Zig number 3 requires yet another shift in mindset.  In Zig number 1 you are doing everything, and you are working hard.  In zag number 2, you become the head cheerleader, and you are defining processes.  Zig number 3 requires deliberate planning.  It is very cerebral. It is the academic part.  It’s a shift that is hard for many people to go through.  Working hard and working cerebral don’t always go well together unless you consciously acknowledge these two forces and plan the expenditure of your energy accordingly. 

As you shift to your cerebral effort, you are standing back from the minutia, analyzing it, and determining what little levers you could flip that would have significant impact.  In other words, you’re deliberately thinking, “If I do such and such to the business, then we can accomplish this.”  Up until now, your efforts have been all about action.  Now you’re looking for ways to maximize the work being done, and for ways to shift your work to others.

One of my recent ventures involved building an email list of several thousand subscribers.  That’s not a huge number, but for this particular niche we had amassed a sizeable database.  We had gone about building this list in a hundred or more different ways.  We tried one thing, and if it failed, we tried another.  We worked fast and we worked hard, which meant we didn’t always refine our efforts to the point of perfection.  In fact, in many cases we settled for “good enough.”  This is what my friend meant when he said he was “Striving for mediocrity.”

After we had built our email database to what we determined was our critical mass, we set about to craft the pitch that had always been our endgame.  We had one chance—an email blast that, if people responded, would bring us the success we had been building toward.

At this point, our strategy shifted from action to considerable thought.  “Good enough” no longer was.  Whereas early on we had thrown together things that took literally minutes, we now spent hours and hours on this one pitch, running our final effort through layers of strategic review and approval.

I can’t tell you exactly where you’ll need to expend your cerebral capital.  What I can do is encourage you to carve out time to step back, get away, and do the thinking that will identify where you can focus, refine, add resources, create processes, and move toward the scale that will create value whether you’re in the office or enjoying the fruits of your efforts.

I can also tell you this.  I have had very little success getting to a scale component when I’m in a crisis or in a reactionary mode.  I’m great at solving problems, but I am lousy at coming up with new ideas when I am in that task-oriented, problem-solving mindset.  Find time to get away to a relaxed, calm atmosphere when you’re generating ideas for how to scale your business.  I have had enough ideas come while I am on the golf course to justify my green fees for the next ten or twenty years.

Breaking Down of the Concept – Zig Zag Principle #51

November 11th, 2011 by Rich Christiansen

Zig number 3 requires yet another shift in mindset.  In Zig number 1 you are doing everything, and you are working hard.  In zag number 2, you become the head cheerleader, and you are defining processes.  Zig number 3 requires deliberate planning.  It is very cerebral. It is the academic part.  It’s a shift that is hard for many people to go through.  Working hard and working cerebral don’t always go well together unless you consciously acknowledge these two forces and plan the expenditure of your energy accordingly.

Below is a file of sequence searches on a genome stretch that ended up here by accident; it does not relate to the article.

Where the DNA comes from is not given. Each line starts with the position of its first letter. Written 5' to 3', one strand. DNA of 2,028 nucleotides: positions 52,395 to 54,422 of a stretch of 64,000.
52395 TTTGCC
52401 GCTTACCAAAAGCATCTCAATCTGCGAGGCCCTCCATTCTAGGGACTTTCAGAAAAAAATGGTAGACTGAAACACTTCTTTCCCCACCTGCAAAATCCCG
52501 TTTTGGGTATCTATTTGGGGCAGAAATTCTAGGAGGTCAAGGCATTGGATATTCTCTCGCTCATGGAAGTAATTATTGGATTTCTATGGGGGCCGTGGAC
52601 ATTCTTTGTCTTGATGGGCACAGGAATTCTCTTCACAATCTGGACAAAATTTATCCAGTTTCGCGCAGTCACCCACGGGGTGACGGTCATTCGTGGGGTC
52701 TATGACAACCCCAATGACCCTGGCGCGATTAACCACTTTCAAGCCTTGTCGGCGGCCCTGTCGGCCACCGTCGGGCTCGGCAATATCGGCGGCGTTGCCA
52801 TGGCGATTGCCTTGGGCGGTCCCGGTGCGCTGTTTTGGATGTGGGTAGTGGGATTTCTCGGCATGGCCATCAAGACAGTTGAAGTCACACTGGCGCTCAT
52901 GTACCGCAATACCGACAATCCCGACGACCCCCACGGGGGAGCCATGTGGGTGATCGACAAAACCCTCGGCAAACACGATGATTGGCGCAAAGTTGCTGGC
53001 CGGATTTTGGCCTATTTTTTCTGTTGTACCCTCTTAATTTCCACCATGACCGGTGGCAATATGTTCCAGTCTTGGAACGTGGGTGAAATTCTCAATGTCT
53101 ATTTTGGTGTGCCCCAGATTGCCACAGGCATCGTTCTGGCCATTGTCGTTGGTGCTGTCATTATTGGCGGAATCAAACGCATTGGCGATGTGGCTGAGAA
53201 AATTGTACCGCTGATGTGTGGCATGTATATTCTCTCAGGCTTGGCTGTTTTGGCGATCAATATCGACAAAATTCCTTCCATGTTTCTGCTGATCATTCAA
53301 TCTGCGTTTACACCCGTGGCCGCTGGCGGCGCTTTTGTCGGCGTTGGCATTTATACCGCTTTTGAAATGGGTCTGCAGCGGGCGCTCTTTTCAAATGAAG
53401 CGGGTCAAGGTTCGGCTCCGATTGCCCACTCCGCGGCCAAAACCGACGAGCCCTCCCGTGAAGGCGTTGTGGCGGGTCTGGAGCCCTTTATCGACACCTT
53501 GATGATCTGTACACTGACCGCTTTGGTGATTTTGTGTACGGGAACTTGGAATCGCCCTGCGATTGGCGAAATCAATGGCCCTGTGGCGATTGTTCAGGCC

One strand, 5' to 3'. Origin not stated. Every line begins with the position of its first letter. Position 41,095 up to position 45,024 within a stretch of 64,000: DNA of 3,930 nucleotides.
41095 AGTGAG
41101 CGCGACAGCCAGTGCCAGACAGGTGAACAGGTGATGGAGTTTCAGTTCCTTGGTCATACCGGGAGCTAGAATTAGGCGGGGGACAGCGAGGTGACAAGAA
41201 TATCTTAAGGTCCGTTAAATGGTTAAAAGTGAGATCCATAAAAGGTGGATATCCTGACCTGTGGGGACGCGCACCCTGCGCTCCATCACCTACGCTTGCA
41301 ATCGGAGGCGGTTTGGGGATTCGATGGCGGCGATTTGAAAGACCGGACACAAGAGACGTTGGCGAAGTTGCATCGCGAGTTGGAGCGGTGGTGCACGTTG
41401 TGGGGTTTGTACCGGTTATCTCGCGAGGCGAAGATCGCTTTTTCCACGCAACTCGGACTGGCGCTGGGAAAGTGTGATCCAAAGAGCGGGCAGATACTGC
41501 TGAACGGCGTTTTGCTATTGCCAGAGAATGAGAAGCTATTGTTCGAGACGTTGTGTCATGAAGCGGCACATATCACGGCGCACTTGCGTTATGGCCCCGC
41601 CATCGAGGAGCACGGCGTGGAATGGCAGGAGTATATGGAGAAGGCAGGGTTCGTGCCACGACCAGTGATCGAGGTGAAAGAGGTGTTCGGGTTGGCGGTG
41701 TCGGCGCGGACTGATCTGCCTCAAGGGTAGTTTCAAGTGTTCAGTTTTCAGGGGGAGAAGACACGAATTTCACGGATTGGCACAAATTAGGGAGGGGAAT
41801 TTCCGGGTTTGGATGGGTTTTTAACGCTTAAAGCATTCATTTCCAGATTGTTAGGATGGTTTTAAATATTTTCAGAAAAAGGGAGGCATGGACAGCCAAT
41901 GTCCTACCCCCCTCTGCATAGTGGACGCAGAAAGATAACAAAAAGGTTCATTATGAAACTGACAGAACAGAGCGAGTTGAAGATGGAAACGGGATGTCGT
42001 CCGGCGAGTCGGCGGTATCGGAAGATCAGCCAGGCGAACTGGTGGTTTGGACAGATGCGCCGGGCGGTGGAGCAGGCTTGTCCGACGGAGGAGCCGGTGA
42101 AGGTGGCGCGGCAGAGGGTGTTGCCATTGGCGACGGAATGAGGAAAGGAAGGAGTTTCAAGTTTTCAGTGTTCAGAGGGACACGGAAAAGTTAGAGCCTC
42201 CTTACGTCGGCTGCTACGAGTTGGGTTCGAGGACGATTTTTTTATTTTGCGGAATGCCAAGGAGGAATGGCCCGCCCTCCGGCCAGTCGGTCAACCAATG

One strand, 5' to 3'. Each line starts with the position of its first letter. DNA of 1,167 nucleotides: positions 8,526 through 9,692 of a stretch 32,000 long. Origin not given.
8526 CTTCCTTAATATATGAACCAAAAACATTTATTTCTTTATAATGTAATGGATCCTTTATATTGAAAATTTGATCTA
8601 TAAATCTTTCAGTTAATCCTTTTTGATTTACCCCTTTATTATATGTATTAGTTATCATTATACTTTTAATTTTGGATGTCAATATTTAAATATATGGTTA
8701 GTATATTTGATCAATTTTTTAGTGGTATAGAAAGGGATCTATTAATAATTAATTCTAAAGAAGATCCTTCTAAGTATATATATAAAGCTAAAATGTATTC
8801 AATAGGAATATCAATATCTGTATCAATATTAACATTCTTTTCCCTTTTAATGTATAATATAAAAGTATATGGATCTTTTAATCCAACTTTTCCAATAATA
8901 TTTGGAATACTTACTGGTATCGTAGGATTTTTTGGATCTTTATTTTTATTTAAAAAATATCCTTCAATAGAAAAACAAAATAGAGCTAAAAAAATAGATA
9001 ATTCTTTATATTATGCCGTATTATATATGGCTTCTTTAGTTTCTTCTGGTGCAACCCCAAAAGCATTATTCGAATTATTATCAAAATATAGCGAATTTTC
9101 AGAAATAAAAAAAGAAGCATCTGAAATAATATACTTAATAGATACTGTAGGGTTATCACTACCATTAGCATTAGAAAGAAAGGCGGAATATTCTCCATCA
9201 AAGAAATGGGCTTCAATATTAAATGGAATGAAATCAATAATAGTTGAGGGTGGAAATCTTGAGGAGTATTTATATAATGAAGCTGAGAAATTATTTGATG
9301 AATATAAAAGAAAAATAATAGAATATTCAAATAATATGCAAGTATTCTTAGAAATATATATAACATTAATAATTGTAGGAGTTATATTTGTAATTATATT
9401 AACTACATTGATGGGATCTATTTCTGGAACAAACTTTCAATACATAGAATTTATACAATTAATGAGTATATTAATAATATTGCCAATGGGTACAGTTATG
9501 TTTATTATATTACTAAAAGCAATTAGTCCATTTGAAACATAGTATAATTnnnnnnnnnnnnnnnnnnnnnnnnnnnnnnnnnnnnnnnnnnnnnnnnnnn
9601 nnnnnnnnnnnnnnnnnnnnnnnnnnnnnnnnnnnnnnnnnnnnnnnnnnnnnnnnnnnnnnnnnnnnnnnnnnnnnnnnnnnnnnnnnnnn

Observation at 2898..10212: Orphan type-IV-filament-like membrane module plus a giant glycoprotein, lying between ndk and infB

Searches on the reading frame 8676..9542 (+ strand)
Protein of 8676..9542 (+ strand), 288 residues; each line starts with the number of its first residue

As you shift to your cerebral effort, you are standing back from the minutia, analyzing it, and determining what little levers you could flip that would have significant impact.  In other words, you’re deliberately thinking, “If I do such and such to the business, then we can accomplish this.”  Up until now, your efforts have been all about action.  Now you’re looking for ways to maximize the work being done, and for ways to shift your work to others.

One of my recent ventures involved building an email list of several thousand subscribers.  That’s not a huge number, but for this particular niche we had amassed a sizeable database.  We had gone about building this list in a hundred or more different ways.  We tried one thing, and if it failed, we tried another.  We worked fast and we worked hard, which meant we didn’t always refine our efforts to the point of perfection.  In fact, in many cases we settled for “good enough.”  This is what my friend meant when he said he was “Striving for mediocrity.”

After we had built our email database to what we determined was our critical mass, we set about to craft the pitch that had always been our endgame.  We had one chance—an email blast that, if people responded, would bring us the success we had been building toward.

At this point, our strategy shifted from action to considerable thought.  “Good enough” no longer was.  Whereas early on we had thrown together things that took literally minutes, we now spent hours and hours on this one pitch, running our final effort through layers of strategic review and approval.

I can’t tell you exactly where you’ll need to expend your cerebral capital.  What I can do is encourage you to carve out time to step back, get away, and do the thinking that will identify where you can focus, refine, add resources, create processes, and move toward the scale that will create value whether you’re in the office or enjoying the fruits of your efforts.

I can also tell you this.  I have had very little success getting to a scale component when I’m in a crisis or in a reactionary mode.  I’m great at solving problems, but I am lousy at coming up with new ideas when I am in that task-oriented, problem-solving mindset.  Find time to get away to a relaxed, calm atmosphere when you’re generating ideas for how to scale your business.  I have had enough ideas come while I am on the golf course to justify my green fees for the next ten or twenty years.